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Questions About Apple's Next CEO? The Real Answer Is That the Party Is Already Over

Are Apple's good days behind it?



  1. The inquiry as to who will be the next CEO may not hold much value.

  2. The data reveals a bleak picture for Apple's future.

  3. There is a possibility that Apple comes up with the next industry revolutionizing product, however, it is more realistic to expect that the competition will beat Apple to it


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When can you know something special is coming to an end? Without touching the boundaries of philosophy, a self-evident rule can be stated: everything comes to an end, eventually. However, around the peak of all great rides, it does seem that the fun would never end. This is true for all stimuli that evoke euphoria, be that in the form of a feeling of amazement by, for example, the launch of the first iPhone, or the continually increasing share price of AAPL stock.

Nonetheless, to those that study profits for a living, there are clear symptoms of the end of the peak, and these are of the utmost importance in investing.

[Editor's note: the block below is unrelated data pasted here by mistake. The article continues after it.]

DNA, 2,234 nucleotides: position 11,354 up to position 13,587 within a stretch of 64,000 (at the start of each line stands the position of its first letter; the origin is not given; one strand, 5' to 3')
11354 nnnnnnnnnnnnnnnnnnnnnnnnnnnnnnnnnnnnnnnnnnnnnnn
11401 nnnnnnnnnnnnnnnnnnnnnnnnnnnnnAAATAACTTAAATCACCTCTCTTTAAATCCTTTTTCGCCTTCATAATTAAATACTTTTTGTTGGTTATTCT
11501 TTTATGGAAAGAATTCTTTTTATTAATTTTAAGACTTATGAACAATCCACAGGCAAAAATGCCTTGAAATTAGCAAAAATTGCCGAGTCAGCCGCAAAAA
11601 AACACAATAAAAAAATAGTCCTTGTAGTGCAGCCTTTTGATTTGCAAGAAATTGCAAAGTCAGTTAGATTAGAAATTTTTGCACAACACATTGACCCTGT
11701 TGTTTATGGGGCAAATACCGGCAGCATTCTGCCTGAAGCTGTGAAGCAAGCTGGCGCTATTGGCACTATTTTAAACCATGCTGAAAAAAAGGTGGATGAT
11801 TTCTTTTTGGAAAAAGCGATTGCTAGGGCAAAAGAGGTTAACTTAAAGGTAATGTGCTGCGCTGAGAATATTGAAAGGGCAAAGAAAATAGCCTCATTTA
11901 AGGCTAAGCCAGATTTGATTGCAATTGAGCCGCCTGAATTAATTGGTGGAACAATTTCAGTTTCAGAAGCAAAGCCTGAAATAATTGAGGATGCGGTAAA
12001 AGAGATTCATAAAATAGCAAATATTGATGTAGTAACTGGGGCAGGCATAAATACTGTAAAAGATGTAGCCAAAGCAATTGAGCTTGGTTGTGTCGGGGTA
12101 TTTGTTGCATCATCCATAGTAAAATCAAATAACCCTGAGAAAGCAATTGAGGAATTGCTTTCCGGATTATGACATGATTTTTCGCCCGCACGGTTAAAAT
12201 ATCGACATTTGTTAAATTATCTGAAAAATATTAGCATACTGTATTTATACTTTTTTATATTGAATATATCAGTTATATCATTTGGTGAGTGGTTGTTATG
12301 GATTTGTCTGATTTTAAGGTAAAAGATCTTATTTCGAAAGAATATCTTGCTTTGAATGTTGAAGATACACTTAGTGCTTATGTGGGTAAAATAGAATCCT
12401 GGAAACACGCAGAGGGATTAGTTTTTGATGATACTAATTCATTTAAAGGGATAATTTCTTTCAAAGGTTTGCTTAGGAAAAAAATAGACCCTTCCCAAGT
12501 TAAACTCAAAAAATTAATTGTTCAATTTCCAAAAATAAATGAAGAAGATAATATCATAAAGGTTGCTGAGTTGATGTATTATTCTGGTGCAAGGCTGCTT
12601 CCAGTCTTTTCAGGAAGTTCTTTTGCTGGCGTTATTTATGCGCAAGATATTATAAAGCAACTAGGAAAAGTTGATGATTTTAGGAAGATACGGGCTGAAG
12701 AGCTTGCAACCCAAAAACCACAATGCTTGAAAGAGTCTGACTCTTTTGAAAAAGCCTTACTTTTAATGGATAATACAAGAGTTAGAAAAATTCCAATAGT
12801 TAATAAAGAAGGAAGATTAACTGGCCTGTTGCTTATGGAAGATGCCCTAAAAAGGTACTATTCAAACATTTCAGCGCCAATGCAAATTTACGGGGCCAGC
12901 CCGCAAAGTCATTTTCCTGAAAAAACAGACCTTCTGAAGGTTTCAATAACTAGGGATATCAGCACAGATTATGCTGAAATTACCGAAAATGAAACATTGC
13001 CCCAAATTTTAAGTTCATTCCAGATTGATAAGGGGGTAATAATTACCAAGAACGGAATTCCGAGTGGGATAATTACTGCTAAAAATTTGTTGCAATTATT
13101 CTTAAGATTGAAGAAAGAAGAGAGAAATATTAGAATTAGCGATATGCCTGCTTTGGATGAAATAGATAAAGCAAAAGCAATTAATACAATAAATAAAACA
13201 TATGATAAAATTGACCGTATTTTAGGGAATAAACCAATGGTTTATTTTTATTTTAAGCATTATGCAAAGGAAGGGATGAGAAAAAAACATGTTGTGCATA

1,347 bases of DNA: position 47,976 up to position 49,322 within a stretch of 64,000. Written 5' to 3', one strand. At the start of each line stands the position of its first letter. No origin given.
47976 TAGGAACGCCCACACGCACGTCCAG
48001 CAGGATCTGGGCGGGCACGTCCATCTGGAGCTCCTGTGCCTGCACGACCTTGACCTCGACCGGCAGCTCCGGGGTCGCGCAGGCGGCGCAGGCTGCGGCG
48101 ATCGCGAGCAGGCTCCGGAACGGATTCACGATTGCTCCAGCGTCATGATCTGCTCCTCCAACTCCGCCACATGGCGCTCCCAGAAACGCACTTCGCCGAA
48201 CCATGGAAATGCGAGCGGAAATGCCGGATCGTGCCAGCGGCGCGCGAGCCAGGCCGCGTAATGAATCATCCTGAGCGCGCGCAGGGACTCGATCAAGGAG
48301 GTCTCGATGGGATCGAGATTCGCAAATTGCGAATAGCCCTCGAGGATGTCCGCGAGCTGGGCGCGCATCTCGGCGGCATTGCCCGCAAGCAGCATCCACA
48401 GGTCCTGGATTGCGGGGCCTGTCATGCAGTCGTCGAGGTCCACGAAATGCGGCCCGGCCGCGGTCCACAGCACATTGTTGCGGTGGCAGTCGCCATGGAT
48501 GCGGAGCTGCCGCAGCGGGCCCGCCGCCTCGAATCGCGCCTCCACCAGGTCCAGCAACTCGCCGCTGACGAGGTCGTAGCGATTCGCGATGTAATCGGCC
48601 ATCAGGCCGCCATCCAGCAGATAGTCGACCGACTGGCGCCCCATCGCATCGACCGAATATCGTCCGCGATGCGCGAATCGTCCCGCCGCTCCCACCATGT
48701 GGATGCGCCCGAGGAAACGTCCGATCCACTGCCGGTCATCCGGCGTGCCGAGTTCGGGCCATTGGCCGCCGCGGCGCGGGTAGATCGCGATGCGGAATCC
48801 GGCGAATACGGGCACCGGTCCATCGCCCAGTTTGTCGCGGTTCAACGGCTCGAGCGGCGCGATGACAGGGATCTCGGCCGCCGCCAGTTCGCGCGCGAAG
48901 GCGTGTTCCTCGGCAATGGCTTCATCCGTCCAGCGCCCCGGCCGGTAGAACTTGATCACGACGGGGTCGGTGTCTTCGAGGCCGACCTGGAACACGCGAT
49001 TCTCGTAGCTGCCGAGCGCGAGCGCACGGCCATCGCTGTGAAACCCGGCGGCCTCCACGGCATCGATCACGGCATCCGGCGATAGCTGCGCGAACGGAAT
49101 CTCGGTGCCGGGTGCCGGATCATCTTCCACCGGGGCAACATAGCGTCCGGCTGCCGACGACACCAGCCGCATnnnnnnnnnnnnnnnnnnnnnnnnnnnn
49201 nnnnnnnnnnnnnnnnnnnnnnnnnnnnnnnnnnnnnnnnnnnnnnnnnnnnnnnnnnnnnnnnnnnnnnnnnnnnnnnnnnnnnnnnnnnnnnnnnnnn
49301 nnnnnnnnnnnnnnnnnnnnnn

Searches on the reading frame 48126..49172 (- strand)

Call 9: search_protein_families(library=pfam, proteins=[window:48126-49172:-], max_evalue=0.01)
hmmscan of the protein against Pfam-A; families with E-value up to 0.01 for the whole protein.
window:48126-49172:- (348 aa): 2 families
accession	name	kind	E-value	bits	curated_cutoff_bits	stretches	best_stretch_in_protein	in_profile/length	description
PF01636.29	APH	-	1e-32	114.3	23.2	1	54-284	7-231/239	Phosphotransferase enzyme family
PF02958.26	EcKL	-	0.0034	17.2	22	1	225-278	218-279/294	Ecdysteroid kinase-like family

Tim Cook recently suggested that he is unlikely to be Apple's CEO, a decade from now, and surely, it must have had the most ambitious in the ranks of the organization's top management team (TMT), thinking about their next chess move, their 'bishop takes queen' move, if you will. But whoever ends up holding the reins of the, presently, $2+ Trillion behemoth, is he or she likely to be in charge of something. . . well. . that is worth what it once was? Or, put another way, is Apple likely to remain 'extraordinary' in the future?

Well, what would a cyclical analyst say? Or an Economic historian?

Examining the data and trends in Apple products' sales, one thing stands out clearly; while its annual revenue has been increasing, its YoY increase in revenue, and sale volumes, of its key products, has declined substantially.

The key products of Apple have declining YoY sales trends . . . all key products have a declining YoY sales trend; of course, with a team of 'generalist type strategists,' the company surely is aware of the problem.